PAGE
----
Here’s what’s happening across the border: FATF not satisfied with Pakistan’s actions against terror funding, and Pak Islamic clerics show solidarity with Saudi Arabia in Khashoggi case.
Pak defence budget is just 3% of country’s GDP, says PM’s adviser
Dr Ishrat Husain, Pakistan PM Imran Khan’ adviser on institutional reforms and austerity, said Thursday that defence expenditure is not the big elephant anymore but it is the payment of debt amounting to Rs 1,500 billion that poses a major economic challenge to the country, reports Geo TV.
Speaking at the Pakistan Policy Symposium held in Washington, Hussain said that the defence budget was merely 3 per cent of the country’s gross domestic product (GDP).
“[Total] Rs 1,500 billion out of Rs 4,500 billion we collect, goes on debt servicing cost, which is the big elephant,” he was quoted as saying by Geo TV. He said that this issue can be resolved only “if we reduce our borrowing, both external and internal.”
The adviser said that the government approached the International Monetary Fund because their “financing gap is wide”.
Additionally, Husain revealed that the government has decided to introduce reforms in Federal Board of Revenue, country’s federal body responsible for keeping a check on tax evasion money laundering, to increase tax collection and trace those who are defaulters.
Stating that only 3.5 million pay taxes as opposed to 12 million, Husain stressed there was a need to “increase the tax to GDP ratio”.
Pak Islamic clerics show solidarity with Saudi Arabia in Khashoggi case
Amid allegations of Saudi role in the disappearance of journalist Jamal Khashoggi, Pakistan Ulema Council, along with its faction Waqaf ul Masajid, has called for expressing solidarity with the kingdom, reports Daily Times.
Through a press statement issued on the occasion, the Council declared that the world was conspiring against Saudi Arabia by accusing it of complicity in Khashoggi’s disappearance.
“Clerics and religious scholars…urged the leadership of Muslim Ummah to get united to contain conspiracies being carried out against Islamic world and Saudi Arabia,” it read.
“Saudi Arabia is centre of Muslims’ unity and loyalty and any attack on Saudi Arabia will be termed as an attack on entire Muslim World,” the statement said.
It also targeted the US administration, saying it was hurling a “baseless propaganda against” Saudi Arabia. It went on to claim that “enemies of Islam and Muslims after playing havoc in Syria, Libya, Iraq and Yemen are hatching conspiracies to target Kingdom of Saudi Arabia.”
The statement also praised services of Saudi Arabia’s king Salman and his son Mohammed bin Salman, and assured all religious schools of thought were ready to defend the integrity and security of the Gulf country.
“Pakistan and Saudi Arabia are tied to each other like body and soul,” the statement read.
Pakistan Army wins gold medal in ‘toughest’ patrol competition
Pakistan army has won the gold medal in what it calls world’s toughest Cambrian Patrol competition, reports The News International.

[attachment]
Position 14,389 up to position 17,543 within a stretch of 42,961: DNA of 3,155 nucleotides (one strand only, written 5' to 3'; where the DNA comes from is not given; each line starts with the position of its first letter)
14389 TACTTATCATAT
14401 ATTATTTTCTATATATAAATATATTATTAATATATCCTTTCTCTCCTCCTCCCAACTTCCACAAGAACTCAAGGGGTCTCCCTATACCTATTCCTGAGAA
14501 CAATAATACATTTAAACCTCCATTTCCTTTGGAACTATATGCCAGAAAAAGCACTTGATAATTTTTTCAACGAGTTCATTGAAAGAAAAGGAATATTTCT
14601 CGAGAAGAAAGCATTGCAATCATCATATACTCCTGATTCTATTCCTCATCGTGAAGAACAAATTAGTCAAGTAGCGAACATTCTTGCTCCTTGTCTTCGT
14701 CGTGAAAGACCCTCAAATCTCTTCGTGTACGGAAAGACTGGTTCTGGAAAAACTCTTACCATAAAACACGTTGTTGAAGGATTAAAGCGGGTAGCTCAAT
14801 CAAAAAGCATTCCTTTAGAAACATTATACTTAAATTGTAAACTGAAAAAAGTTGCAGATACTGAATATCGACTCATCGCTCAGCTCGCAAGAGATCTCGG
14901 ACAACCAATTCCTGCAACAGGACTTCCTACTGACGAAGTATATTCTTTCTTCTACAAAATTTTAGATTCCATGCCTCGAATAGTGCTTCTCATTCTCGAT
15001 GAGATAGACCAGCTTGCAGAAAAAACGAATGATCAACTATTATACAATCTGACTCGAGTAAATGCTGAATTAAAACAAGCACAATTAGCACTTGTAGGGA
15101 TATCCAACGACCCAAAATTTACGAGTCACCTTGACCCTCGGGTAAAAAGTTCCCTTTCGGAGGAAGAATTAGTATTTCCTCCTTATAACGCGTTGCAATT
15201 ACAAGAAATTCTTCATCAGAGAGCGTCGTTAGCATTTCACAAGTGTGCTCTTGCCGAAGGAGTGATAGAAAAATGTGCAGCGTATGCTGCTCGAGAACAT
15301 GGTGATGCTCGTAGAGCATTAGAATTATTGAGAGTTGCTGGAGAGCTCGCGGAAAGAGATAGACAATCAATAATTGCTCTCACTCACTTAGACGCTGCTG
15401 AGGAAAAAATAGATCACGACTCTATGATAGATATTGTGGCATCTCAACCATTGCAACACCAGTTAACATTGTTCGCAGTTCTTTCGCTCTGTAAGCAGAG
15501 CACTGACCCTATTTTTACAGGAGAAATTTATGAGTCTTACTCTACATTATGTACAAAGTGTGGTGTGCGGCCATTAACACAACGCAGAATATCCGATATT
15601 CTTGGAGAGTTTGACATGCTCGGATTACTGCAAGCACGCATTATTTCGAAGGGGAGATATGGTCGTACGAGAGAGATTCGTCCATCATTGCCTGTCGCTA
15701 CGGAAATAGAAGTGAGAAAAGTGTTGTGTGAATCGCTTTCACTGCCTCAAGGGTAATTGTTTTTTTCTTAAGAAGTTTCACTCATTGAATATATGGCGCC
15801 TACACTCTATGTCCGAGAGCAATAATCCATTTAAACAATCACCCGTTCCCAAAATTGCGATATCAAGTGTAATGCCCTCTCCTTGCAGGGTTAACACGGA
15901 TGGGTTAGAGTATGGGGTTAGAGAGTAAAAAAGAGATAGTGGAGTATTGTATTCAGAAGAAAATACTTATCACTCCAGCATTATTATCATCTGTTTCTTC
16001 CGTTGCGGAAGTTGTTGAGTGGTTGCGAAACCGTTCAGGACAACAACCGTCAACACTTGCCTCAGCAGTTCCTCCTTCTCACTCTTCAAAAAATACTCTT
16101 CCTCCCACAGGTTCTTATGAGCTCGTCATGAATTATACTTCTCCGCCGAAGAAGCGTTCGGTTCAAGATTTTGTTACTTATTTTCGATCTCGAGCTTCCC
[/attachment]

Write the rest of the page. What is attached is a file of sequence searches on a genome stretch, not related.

In Cambrian Patrol, organised by the British Army at Wales, participants have to cover a distance 60 km, carrying 25 kg of weight in over 48 hours.
The Pakistan team comprised 11 members from a Battalion of Northern Light Infantry. In a tweet, spokesperson of Pakistan armed forced Maj. Gen. Asif Ghafoor called them “the brave soldiers from Pakistan’s Gilgit Baltistan”.
Pakistan Army team won gold medal, for the fourth consecutive time, in the world’s toughest Cambrian Patrol competition held at Wales, UK. Pakistani Team was from a Battalion of Northern Light Infantry, the brave soldiers from Pakistan’s Gilgit Baltistan. pic.twitter.com/x67xIN2XRi
— Maj Gen Asif Ghafoor (@OfficialDGISPR) October 19, 2018
Around 134 teams representing 31 countries are participating in this two-week long competition that started 8 October.
Pakistan has been the winner for the fourth consecutive year.
Pakistan hasn’t done enough against terror funding, says FATF
A nine-member delegation of Paris-based Financial Action Task Force (FATF), the global watchdog on terror financing and money laundering, has expressed its disappointment over Pakistan’s level of compliance with international best practices against terror financing and money laundering, reports Dawn.
The delegation from FATF’s Asia Pacific regional wing shared its final findings with relevant authorities and bodies highlighting the country’s lack of implementation of legal frameworks and regulatory mechanism-related weaknesses of various institutions. It concluded that it was difficult to remove Pakistan from the ‘grey list’ if it continued at this pace.
The team will submit its draft report regarding its on-site findings to Pakistan by 19 November, to which the country has been asked to submit its response within 15 days after the receipt of the report. It is on this basis that the delegation will submit its provisional report to the FATF office in Paris.
PM refuses to leave office as earthquake rocks Islamabad
Pakistan Prime Minister Imran Khan refused to leave office Friday despite his security guards requesting him to vacate the room when a low magnitude earthquake jolted the country’s capital city, The News International has reported.
A 5.3 magnitude earthquake rocked most parts of Pakistan’s Khyber Pakhtunkhwa province Friday, whose tremors were also felt up to Islamabad. The PM was chairing a meeting with his party leaders when the incident happened.
Khan remained seated in his chair while most of his party leaders stood up from their seats when the tremors were felt. The Prime Minister was asked by security guards to shift to an open place but he simply refused.
According to Pakistan’s meteorological office, the epicentre of the earthquake was near the 120 km deep of the China-Tajikistan border along the Hindu Kush mountain range.
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